Flutterby™! : Chief Casady on bicycles

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Chief Casady on bicycles

2008-08-01 15:16:25.730757+00 by Dan Lyke 2 comments

Since I'm regularly pointing out the bad guys in blue, how about some attaboys and kudos for the good guys: Tom Casady, Chief of Police, Lincoln, Nebraska, on bicycles and their rights on the road:

The seam where a concrete curb joins the pavement is prone to cracks, crevices, and pot holes, so a wider berth may be needed. Some roadways have drainage grates that will swallow a 1" tire and wheel. A row of parallel-parked cars is risky, and cyclists generally need to move out to the left by the approximate length of a 1972 Monte Carlo's door. The right-hand side of the roadway is impractical when you are preparing a lane change, a left turn, or getting positioned at an intersection to avoid right-turning cars from cutting across your path. Moving away from the right side in these circumstances complies with the "close as practicable" rule in the law, and motorists just need to deal with that, treating cyclists with the same respect as any other vehicle.

And he follows up with some surprise that cyclists think police officers don't get it:

Stow the stereotypes, and I suspect you'll find that most police officers are well aware of the content in yesterdays post, would render the same advice, and are generally inclined to support and defend cyclists rights to use the road like any other vehicle, as established in their State and local laws. ...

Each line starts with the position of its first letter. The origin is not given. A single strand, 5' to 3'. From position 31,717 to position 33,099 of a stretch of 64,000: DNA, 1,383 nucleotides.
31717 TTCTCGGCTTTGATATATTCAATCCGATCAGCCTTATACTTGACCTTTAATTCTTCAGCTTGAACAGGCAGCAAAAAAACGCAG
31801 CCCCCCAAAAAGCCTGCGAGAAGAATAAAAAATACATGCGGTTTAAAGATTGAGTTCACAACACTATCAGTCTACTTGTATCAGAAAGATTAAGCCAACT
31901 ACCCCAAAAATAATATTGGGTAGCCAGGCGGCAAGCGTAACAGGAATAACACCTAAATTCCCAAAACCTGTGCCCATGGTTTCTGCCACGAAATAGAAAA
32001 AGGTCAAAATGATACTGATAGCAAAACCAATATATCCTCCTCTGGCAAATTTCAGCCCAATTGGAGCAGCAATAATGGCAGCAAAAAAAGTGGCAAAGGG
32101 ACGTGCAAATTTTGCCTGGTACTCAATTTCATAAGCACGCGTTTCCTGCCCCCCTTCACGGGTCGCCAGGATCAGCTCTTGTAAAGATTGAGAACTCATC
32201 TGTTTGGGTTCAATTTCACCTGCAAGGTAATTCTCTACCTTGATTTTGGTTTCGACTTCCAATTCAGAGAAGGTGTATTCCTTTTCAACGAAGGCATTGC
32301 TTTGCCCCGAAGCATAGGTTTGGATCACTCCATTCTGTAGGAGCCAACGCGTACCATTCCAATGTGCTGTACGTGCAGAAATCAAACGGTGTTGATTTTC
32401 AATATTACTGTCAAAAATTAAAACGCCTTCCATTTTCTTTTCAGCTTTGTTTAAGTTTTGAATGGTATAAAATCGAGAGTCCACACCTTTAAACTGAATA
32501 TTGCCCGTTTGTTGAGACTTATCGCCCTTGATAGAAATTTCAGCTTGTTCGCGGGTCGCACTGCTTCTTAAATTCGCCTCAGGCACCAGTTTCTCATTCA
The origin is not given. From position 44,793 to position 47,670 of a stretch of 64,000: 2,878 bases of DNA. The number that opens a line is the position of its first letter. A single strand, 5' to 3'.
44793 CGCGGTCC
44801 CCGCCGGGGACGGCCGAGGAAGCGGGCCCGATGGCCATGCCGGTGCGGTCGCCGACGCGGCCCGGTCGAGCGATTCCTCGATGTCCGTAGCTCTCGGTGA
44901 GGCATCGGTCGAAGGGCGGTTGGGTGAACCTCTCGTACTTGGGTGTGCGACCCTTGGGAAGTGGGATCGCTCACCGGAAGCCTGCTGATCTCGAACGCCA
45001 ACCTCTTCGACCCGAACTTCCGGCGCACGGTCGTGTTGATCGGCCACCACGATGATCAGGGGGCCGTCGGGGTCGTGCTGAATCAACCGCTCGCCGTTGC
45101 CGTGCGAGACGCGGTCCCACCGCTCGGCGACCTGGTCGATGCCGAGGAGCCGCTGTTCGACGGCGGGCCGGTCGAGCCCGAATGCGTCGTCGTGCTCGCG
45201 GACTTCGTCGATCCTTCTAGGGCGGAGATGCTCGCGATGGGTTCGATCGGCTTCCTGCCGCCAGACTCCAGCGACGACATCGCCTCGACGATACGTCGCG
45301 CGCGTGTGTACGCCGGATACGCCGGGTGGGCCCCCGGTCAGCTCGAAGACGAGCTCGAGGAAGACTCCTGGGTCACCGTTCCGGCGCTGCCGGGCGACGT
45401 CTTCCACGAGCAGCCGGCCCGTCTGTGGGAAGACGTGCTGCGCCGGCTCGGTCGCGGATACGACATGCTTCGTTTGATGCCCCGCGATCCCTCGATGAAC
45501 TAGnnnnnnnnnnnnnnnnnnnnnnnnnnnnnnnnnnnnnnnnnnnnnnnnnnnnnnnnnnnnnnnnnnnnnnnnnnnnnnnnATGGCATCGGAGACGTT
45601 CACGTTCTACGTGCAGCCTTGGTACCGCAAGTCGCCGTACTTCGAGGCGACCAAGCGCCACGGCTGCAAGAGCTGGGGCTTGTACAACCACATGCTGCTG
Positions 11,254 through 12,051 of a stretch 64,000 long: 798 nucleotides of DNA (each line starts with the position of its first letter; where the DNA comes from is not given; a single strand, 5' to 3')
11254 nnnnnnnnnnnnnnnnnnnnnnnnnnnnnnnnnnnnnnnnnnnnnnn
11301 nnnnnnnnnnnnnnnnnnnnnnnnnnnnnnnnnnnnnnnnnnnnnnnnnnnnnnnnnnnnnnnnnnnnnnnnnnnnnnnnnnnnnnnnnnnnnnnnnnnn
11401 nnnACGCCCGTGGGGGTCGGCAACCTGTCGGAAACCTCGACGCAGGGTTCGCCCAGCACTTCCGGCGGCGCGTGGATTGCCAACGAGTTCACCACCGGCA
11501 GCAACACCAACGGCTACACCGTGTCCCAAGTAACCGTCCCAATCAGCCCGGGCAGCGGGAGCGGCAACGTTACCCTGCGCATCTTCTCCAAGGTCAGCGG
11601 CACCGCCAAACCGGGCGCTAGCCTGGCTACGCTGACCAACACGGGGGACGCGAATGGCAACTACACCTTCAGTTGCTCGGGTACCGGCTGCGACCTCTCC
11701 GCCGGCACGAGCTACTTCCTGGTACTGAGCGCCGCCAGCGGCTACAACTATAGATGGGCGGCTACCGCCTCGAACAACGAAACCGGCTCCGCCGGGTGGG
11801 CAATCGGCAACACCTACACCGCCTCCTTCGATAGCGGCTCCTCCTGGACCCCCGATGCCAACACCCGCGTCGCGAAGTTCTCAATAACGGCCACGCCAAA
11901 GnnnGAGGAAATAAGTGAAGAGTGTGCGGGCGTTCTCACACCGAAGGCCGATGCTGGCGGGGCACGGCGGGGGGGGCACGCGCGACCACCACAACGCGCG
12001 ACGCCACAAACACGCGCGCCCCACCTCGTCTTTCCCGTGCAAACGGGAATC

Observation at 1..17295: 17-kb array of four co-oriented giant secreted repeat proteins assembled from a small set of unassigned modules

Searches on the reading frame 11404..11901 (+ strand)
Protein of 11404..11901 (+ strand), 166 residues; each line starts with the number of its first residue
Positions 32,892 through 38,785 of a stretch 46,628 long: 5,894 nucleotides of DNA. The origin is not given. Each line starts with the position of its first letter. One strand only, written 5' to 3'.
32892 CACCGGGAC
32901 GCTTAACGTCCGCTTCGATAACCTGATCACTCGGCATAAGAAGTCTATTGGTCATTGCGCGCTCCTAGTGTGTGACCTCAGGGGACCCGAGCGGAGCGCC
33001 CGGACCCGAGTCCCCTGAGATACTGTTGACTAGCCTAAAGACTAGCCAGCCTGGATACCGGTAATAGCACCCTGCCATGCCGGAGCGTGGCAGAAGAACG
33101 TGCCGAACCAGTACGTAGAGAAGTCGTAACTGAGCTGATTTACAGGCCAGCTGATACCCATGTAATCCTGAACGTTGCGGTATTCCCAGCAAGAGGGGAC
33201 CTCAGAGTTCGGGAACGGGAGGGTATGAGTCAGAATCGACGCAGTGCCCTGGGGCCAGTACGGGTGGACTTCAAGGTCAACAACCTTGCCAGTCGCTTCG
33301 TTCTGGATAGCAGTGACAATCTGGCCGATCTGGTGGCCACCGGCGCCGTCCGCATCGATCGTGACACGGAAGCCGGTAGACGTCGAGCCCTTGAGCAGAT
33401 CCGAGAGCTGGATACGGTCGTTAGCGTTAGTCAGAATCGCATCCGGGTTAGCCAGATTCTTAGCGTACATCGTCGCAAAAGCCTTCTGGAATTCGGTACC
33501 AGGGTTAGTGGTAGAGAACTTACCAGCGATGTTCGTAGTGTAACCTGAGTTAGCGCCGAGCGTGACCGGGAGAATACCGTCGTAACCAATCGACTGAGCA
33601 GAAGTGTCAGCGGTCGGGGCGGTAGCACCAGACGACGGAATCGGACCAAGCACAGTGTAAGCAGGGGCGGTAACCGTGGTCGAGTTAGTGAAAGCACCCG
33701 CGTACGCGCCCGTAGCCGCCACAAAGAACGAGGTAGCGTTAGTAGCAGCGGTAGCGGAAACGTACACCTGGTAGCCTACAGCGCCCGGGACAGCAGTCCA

[ related topics: Law Enforcement Bicycling ]

comments in ascending chronological order (reverse):

#Comment Re: Latest work on No-nose Bicycle Sadles made: 2008-08-08 12:47:20.479703+00 by: m

I seem to recall this being a topic of interest in the past, so here is the latest study.

No-nose Bicycle Saddles Improve Penile Sensation And Erectile Function In Bicycling Police Officers


#Comment Re: made: 2008-08-08 15:35:50.820771+00 by: Dan Lyke

Hmmm... Ages ago Charlene tried a noseless saddle for the back of our tandem, I believe it was a Spiderflex. Seemed like a good idea, but on the tandem it wiggled the bike way too much for us to be comfortable riding together.

I've found that on an upright, like a mountain bike, I like the nose way low, but on a drop bar bike I put the nose high so that I slide back on to the wide part of the seat and that deals with any numbness I get on long rides.